Ballet great Galina Ulanova passed away 13 years ago today. In her honor, we are posting many videos of her performances from over the years as a member of the Kirov (née Mariinsky) and Bolshoi ballet companies.
Wikipedia writes of the Russian ballerina:
Galina Sergeyevna Ulánova (Russian: Галина Сергеевна Уланова, born in Saint Petersburg, Russia; 7 January 1910 [O.S. 26 December 1909] – 21 March 1998) is frequently cited as being one of the greatest 20th Century ballerinas. Her flat in Moscow is designated a national museum, and there are monuments to her in Saint Petersburg and Stockholm.
Ulanova studied in Petrograd under Agrippina Vaganova and her own mother, a ballerina of the Imperial Russian Ballet. When she joined the Mariinsky Theatre in 1928, the press found in her "much of Semyonova's style, grace, the same exceptional plasticity and a sort of captivating modesty in her gestures". They say that Konstantin Stanislavsky, fascinated with her acting style, implored her to take part in his stage productions. In 1944, when her fame reached Stalin, he had her transferred to the Bolshoi Theatre, where she would be the prima ballerina assoluta for 16 years...
Ulanova was a great actress as well as dancer, and when she was finally allowed to tour abroad at the age of 46, enraptured British papers wrote that "Galina Ulanova in London knew the greatest triumph of any individual dancer since Anna Pavlova". Having retired from the stage at the age of 50, she coached many generations of the Russian dancers.
The New York Times wrote these words about the ballet legend in a March 22, 1998 obituary:
Inspired by Prokofiev's score to 'Romeo and Juliet' (one of three he wrote for the ballerina) and by the bold choreography of Leonid Lavrovsky, Miss Ulanova's dancing, and that of the Bolshoi, helped make the case after Stalin's death that Russian classical ballet remained the finest in the world...
Miss Ulanova performed most of the greatest roles in classical ballet, including the leads in 'Giselle,' 'Swan Lake,' 'Cinderella' and 'Sleeping Beauty.' Such was her power that when Mr. Martin criticized -- mildly -- her performance in 'Swan Lake' during the 1959 New York tour, Pravda responded the next day by accusing him and The Times of being 'bent on continuing the cold war.'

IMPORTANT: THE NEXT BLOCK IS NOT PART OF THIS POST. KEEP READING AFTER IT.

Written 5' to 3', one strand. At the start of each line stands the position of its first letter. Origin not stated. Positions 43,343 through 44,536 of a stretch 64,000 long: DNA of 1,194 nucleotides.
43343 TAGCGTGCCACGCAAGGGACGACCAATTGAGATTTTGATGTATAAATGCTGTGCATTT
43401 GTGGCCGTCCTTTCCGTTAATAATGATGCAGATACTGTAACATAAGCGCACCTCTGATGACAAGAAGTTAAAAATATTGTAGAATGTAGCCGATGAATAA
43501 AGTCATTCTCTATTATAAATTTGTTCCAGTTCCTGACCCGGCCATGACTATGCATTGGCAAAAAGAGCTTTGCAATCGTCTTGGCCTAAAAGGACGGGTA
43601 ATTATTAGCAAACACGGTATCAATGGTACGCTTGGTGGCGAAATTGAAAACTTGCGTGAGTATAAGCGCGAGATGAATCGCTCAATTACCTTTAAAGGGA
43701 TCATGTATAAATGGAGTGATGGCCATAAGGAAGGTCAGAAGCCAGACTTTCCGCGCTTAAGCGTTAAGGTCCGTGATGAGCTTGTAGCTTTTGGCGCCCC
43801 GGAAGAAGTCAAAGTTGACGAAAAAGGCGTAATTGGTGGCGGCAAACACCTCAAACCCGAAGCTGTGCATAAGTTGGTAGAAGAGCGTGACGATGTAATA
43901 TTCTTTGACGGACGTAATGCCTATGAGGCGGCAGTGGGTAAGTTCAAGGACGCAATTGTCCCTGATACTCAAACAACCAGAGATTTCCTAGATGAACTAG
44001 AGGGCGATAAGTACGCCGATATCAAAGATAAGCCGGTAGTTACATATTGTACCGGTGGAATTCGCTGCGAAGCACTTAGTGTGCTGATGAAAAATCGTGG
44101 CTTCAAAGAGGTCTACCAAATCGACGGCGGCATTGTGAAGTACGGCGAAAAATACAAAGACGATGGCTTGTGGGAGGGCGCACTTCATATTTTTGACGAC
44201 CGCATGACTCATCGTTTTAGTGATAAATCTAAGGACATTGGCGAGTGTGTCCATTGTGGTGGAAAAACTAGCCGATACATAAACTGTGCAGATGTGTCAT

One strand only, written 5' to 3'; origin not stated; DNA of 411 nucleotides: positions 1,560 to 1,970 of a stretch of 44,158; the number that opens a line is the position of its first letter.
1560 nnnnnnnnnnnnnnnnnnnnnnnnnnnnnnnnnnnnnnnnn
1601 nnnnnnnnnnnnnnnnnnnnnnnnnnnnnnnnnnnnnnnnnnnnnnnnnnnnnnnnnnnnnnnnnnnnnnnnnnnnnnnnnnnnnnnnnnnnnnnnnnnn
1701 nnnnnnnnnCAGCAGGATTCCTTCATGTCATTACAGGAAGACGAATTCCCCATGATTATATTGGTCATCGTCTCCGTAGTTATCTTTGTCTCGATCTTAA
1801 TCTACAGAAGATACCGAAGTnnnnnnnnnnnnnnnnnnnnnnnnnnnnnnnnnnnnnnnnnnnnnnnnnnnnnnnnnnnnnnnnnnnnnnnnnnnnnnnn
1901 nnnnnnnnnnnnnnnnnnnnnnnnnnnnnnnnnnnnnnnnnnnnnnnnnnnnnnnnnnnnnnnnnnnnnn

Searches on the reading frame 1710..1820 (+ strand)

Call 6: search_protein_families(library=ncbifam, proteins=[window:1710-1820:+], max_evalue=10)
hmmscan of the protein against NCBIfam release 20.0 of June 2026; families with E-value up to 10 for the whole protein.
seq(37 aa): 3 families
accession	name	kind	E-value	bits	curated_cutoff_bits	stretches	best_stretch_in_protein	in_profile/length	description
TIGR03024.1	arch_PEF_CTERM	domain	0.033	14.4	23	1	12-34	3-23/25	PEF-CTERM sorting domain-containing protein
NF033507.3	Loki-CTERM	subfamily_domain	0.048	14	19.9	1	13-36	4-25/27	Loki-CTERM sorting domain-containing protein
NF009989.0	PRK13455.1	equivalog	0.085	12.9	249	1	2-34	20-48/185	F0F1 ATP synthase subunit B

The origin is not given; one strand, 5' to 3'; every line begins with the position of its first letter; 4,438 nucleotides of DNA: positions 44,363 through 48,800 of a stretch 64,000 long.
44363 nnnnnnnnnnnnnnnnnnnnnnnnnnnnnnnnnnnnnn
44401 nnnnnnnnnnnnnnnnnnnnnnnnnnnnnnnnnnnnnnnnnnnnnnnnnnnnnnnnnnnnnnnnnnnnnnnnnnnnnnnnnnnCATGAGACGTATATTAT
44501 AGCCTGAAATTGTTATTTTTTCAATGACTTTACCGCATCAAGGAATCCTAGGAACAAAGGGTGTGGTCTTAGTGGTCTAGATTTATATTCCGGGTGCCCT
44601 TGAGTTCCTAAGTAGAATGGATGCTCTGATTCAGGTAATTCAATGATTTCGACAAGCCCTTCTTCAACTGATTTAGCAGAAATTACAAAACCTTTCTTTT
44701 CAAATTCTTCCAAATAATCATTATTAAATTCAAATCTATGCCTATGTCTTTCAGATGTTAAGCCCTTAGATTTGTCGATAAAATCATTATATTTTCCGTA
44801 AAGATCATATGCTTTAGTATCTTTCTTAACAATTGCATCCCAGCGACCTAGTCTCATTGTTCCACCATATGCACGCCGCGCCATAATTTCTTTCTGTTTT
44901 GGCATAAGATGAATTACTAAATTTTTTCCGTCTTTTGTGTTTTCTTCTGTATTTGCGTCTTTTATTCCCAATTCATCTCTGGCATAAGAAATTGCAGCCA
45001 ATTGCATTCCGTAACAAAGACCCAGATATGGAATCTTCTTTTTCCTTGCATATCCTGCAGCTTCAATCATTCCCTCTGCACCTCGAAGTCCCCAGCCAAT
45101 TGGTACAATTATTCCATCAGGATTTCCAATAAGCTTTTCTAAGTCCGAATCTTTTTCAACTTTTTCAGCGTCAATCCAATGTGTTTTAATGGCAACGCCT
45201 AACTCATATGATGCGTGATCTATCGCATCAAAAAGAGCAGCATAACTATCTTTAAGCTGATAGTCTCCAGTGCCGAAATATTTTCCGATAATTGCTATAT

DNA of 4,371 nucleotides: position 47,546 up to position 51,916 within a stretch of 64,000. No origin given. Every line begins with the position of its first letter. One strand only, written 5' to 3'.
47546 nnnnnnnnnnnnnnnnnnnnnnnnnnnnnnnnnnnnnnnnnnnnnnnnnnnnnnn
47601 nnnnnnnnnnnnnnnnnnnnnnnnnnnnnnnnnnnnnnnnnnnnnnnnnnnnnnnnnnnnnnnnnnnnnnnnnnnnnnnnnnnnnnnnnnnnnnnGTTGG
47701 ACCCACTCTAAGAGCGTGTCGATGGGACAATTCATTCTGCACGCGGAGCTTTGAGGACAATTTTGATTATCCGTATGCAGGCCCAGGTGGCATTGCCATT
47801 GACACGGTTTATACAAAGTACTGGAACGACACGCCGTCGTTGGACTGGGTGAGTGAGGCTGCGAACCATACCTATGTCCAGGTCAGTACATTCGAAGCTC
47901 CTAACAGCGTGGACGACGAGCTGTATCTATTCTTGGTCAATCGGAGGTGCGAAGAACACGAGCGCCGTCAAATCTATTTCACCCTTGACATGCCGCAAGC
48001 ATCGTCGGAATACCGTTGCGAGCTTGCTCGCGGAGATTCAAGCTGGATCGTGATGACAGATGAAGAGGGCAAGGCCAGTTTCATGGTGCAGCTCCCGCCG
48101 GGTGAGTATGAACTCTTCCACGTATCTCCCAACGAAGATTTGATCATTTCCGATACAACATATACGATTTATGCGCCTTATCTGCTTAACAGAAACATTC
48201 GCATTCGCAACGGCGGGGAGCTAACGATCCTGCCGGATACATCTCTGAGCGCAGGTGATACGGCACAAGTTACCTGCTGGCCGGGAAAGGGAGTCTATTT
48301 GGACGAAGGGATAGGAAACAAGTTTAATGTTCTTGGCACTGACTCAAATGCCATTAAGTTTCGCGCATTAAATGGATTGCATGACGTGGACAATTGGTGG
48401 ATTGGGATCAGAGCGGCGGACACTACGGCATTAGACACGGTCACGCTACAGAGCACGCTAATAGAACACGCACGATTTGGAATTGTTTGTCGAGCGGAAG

The Independent said:
GALINA ULANOVA was the greatest ballerina of her time. Her special magnetism was a physical and spiritual beauty; an infinite power to transmit sensitive feelings and an infinite facility to express subtle shades of movement. Her bewitching artistry and histrionic genius enabled her to give performances of aesthetic enchantment. Such was her power on stage that she could reduce her audience to a state of hysteria...
Ulanova would never discuss politics. She considered herself a servant of the state, but one apart. Undoubtedly she was protected from the top. She kept herself aloof, and during her greatest fame was scarcely approachable without an official permit from the KGB. As an artist, she was a product of the Soviet system...
The eventual unprecedented success of Romeo and Juliet prompted Prokofiev to propose another ballet for her. What great heroine from history would she like to create? Ulanova surprised him by choosing a fairy tale heroine - Cinderella. It provided her with a delightful ingenue role which she danced with exquisite charm...
TIME Magazine, writing in 2006 about Ulanova's debut in London fifty years earlier, said:
There were skeptics that night in London in 1956. Moscow's renowned Bolshoi Ballet had finally crossed the Iron Curtain to premiere at the Royal Opera House with Romeo and Juliet, starring a 46-year-old Galina Ulanova in the title role of the ballet's tragic—and teenage—heroine. Balletomanes whispered in the stalls. How could the aging prima ballerina avoid public embarrassment?
Backstage, Ulanova waited, dressed in an overcoat. But when the conductor gave the cue, she shed her bulky outer layer and emerged a starry-eyed Juliet. Leaping as if to ignore gravity, Ulanova soared into legend, setting the standard against which all future Juliets would be measured. Her performance also confirmed the West's opinion of Russian classical ballet as the world's best.
- Galina Ulanova in "Swan Lake"
- Plisetskaya Ulanova Fountain of Bakhchisarai
- GISELLE (Ulanova-Fadeyechev, Bolshoi 1956) - 1 of 6
h/t Rebecca Liao